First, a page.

Plant Palette

Plant Palette

Marigolds

Photo of Jennifer Schultz Nelson

Jennifer Schultz Nelson
Extension Educator, Horticulture
jaschult@illinois.edu

Marigolds

Marigolds are one of the first flowers I remember growing from seed. I recall collecting the dried flowers to use the seeds for the next year's garden. But sometime during high school, I forgot about marigolds. I thought they were too boring. I wanted the exotic, unique plants staring at me from the seed catalogs. Anything was more exciting to me at that time besides marigolds.

Lo and behold a good portion of my annuals include marigolds this year. Why the change of heart? Well, in searching for a tough, reliable true orange and yellow annual, I kept coming back to marigolds. Planting them in great masses creates a nonstop splash of color that's hard to beat. Right now I have a plain beige house with no landscaping. I'm dying to see some instant color!

I've paired yellow marigolds with hot pink zinnias and petunias for a jolt of color my yard desperately needs. One side of my lot borders 'Illini Court' so I felt compelled to plant orange marigolds and blue salvia.

Did you know that U.S. Senator Everett Dirksen of Pekin, Illinois crusaded to make the marigold the national flower? Since September 1972, Pekin has honored their favorite son with the Marigold Festival. While unsuccessful in his efforts to get national notoriety for the marigold, the Marigold Festival continues each September, complete with a Miss Marigold Pageant.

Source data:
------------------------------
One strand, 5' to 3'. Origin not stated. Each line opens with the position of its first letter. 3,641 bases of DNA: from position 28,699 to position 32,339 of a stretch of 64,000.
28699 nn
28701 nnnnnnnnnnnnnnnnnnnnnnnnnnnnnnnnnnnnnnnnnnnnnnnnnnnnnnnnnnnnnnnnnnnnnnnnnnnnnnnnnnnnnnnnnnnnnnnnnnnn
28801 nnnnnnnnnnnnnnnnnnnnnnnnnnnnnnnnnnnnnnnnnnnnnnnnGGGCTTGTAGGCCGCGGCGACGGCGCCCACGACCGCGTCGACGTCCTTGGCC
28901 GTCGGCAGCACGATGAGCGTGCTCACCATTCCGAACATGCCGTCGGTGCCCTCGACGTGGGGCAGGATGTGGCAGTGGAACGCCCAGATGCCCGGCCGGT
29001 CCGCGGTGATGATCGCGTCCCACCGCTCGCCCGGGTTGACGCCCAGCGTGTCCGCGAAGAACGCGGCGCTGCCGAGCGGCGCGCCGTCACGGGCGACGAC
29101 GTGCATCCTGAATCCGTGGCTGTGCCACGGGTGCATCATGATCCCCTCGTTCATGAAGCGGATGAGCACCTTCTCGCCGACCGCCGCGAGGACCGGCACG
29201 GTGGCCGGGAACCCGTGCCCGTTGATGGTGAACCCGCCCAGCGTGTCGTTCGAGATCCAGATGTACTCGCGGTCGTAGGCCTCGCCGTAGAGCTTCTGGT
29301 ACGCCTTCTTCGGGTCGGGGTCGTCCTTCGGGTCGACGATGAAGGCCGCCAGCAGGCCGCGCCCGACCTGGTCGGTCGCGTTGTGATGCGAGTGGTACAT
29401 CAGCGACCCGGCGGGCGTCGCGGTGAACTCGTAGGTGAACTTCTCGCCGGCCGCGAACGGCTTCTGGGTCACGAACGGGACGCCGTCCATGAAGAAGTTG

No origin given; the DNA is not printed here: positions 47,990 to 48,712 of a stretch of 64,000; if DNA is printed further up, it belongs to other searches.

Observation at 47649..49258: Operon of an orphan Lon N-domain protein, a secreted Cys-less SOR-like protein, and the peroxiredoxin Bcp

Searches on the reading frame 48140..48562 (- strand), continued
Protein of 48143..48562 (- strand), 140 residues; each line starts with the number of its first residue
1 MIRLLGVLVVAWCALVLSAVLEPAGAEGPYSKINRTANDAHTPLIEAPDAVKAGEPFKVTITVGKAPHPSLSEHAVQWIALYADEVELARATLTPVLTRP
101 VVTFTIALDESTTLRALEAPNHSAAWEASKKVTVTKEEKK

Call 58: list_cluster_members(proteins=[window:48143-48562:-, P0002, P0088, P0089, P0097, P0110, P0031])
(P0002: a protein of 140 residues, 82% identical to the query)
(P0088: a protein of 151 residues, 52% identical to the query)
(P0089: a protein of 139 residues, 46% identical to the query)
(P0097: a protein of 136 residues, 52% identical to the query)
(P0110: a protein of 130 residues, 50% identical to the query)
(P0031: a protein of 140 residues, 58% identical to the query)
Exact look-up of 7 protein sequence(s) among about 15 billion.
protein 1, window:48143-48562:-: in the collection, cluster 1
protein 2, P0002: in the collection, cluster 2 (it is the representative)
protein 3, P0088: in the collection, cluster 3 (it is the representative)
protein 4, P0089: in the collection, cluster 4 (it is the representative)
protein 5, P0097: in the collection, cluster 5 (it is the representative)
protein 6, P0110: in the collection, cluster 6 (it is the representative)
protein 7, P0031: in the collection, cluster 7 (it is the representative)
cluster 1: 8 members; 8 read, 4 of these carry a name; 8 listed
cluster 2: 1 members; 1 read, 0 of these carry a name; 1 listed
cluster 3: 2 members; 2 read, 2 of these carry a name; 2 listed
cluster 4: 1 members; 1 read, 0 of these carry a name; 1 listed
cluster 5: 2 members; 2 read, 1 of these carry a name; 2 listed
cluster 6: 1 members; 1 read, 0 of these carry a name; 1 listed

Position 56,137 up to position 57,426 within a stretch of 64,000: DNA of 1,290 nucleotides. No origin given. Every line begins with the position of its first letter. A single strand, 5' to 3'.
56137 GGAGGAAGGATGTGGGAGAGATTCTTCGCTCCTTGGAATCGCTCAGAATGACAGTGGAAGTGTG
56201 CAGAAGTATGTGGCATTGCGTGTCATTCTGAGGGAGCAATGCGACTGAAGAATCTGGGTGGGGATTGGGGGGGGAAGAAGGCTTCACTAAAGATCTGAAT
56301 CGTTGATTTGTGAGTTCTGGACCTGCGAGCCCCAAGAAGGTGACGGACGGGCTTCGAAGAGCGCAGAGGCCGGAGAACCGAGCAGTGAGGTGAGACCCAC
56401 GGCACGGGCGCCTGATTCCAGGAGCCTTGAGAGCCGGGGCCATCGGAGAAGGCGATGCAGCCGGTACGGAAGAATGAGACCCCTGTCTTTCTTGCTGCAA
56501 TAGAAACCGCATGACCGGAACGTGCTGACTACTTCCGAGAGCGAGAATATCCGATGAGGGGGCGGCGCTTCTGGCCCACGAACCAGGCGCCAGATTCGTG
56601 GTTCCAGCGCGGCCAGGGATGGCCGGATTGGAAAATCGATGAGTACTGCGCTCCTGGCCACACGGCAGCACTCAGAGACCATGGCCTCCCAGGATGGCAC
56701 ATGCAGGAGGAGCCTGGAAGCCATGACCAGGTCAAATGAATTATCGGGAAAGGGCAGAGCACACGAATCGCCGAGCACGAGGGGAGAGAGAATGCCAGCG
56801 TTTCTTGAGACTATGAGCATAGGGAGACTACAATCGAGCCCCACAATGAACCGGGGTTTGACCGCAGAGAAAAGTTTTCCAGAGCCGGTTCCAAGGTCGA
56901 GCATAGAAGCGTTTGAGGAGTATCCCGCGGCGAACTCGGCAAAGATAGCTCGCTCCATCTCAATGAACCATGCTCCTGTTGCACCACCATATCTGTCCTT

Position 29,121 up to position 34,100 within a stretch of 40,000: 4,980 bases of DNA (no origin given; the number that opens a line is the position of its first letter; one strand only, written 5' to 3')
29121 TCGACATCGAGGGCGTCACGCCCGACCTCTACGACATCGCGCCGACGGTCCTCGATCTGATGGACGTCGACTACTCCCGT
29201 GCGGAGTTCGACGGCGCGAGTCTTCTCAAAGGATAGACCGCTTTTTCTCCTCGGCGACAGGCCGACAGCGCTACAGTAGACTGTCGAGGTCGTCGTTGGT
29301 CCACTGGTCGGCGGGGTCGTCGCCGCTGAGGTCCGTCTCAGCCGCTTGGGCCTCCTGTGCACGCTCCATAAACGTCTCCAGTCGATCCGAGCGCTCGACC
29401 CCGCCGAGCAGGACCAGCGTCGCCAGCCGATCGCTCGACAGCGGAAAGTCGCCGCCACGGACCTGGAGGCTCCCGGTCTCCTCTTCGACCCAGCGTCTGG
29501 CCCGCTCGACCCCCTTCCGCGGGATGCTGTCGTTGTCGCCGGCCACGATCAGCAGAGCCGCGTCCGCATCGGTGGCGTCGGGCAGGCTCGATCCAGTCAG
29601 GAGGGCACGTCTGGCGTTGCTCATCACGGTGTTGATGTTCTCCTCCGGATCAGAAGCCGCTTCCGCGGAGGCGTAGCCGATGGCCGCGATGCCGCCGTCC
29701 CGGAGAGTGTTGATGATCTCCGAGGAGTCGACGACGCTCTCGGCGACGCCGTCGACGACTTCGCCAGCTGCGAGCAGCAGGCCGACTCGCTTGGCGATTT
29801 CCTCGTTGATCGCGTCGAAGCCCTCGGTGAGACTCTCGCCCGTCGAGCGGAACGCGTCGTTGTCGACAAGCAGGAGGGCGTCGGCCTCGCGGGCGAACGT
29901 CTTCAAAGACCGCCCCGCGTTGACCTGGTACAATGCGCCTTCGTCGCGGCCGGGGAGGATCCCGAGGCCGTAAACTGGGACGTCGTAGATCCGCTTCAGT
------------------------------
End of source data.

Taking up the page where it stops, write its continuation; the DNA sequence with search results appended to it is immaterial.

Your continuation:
Little did I realize back in high school, but marigolds are quite exotic. They originate from Central America, and the Portuguese brought them to Europe and India in the 16th century. Marigolds play a key role in Indian culture and religion, so they make up a large percentage of the fresh flower industry in India. The flowers may be used to dye fabrics, and they are commonly used to color food.

The flowers are also a source of carotenoids (vitamin A and derivatives) and extracts may be used in some nutritional supplements. Research has also shown insecticidal and anti-fungal properties in marigold plant extracts. There really is a lot more to marigolds than meets the eye!

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